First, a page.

We have politicized the Bible and have taken scripture out of context to reframe it so that it fits our personal worldview.

Forgive us, Lord. We’ve forgotten that our kingdom is not of this world, that we are all aliens, and that we have a greater work to fulfill. This work is a labor of love, and if we are to be honest with You, we have not been laboring very well. As a nation we have sold our birthright for a crude pot of rage.

Lord of Compassion, we have forgotten what it means to listen to our brothers’ words. We have discounted their stories and we have lacked the empathy that leads to understanding. May we weep for America as You wept for Jerusalem.

Prince of Peace, we need You now more than ever. We don’t need editorials, rants, or bullhorns. We just need You. Lord, shatter our pride. Make quick word of our prejudice. Keep us from coded words, false pretences, and sarcasm. Hold a mirror to our souls and collectively, let us see our iniquity.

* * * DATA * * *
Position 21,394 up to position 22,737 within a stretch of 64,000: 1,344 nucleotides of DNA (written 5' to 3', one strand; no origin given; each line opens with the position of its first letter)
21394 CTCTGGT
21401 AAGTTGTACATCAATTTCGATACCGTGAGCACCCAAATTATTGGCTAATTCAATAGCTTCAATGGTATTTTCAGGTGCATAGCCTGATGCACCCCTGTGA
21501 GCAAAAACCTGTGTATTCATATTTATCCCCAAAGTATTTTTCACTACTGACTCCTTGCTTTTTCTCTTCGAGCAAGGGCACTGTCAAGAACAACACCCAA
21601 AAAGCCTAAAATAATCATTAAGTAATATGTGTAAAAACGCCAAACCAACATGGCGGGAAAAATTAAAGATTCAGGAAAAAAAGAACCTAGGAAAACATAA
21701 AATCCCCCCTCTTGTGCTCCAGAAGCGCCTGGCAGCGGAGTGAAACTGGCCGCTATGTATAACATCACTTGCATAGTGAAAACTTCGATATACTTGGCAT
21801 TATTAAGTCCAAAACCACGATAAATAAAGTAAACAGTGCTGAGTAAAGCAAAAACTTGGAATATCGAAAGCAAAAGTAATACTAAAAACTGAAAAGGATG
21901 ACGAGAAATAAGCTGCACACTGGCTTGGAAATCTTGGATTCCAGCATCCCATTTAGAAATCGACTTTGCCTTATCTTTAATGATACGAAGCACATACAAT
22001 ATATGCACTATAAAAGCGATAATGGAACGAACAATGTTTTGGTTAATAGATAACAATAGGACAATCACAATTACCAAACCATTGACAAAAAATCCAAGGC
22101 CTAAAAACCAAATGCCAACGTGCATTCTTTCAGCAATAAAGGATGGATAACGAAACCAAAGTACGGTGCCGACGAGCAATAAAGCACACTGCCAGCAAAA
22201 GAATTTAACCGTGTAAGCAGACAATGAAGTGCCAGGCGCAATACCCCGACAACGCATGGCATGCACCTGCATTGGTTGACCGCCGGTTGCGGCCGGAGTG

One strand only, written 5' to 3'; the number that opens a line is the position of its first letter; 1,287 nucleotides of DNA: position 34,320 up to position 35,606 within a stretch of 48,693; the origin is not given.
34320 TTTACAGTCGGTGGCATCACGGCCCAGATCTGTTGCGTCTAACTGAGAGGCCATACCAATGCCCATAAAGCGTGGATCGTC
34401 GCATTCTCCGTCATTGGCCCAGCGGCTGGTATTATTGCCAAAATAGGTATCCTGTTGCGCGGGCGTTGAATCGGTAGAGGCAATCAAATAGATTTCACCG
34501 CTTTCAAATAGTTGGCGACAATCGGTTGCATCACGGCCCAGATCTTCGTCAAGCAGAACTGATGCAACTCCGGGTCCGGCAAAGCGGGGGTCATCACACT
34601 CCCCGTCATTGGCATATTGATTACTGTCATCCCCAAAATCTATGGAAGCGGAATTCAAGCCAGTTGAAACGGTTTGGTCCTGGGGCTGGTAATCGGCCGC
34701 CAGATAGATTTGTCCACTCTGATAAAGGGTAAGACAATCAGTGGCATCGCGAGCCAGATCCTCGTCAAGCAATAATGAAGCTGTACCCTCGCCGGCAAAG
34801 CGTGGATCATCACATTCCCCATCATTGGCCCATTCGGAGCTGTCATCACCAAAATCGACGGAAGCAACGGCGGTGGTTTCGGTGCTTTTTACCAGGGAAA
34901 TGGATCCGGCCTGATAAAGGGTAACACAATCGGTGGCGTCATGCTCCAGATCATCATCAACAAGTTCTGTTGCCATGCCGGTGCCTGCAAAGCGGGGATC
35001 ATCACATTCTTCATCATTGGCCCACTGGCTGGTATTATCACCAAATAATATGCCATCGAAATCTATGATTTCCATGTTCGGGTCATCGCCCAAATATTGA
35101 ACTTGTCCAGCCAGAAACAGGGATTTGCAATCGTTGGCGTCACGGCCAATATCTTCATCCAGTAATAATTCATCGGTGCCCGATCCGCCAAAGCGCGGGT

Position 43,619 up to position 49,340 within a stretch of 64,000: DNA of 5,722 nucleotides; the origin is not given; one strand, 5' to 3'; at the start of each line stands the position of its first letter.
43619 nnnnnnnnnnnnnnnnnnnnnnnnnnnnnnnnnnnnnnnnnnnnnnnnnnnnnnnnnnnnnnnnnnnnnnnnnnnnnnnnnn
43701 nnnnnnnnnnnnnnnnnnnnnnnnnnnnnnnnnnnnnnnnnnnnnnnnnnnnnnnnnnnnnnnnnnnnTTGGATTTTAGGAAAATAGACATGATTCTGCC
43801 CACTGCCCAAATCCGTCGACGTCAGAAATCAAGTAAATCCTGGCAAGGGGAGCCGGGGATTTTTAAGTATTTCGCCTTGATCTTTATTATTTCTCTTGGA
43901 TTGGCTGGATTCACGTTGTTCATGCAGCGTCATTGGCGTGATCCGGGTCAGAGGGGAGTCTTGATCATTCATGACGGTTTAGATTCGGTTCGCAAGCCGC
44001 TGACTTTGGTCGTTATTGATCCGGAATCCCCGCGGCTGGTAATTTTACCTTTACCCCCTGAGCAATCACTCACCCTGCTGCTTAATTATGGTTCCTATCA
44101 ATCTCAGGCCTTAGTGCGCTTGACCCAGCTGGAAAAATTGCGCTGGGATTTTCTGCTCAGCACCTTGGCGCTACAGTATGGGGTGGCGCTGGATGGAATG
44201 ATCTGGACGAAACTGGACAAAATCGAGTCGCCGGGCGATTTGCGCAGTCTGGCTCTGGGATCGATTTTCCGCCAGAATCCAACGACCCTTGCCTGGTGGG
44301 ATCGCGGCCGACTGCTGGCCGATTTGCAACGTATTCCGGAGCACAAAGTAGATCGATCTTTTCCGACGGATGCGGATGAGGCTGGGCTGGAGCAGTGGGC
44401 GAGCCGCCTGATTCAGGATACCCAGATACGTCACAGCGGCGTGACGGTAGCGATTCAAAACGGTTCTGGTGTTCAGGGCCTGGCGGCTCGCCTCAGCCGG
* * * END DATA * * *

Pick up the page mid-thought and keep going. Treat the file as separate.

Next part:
Lord Jesus, Son of God may we look at the cross and remember how You suffered under the greatest, deepest triangulation of injustice, betrayal and vitriolic anger while praying, “Forgive them.” Teach us how to love like that.

May the Church lead out in love and courage. May we bind the wounds of the brokenhearted and diffuse the anger of a dying culture. Transform us Lord. Teach us how to season our words with grace.

We pray this in the Name of the One who wept,

Amen…

 

When Jesus is in the House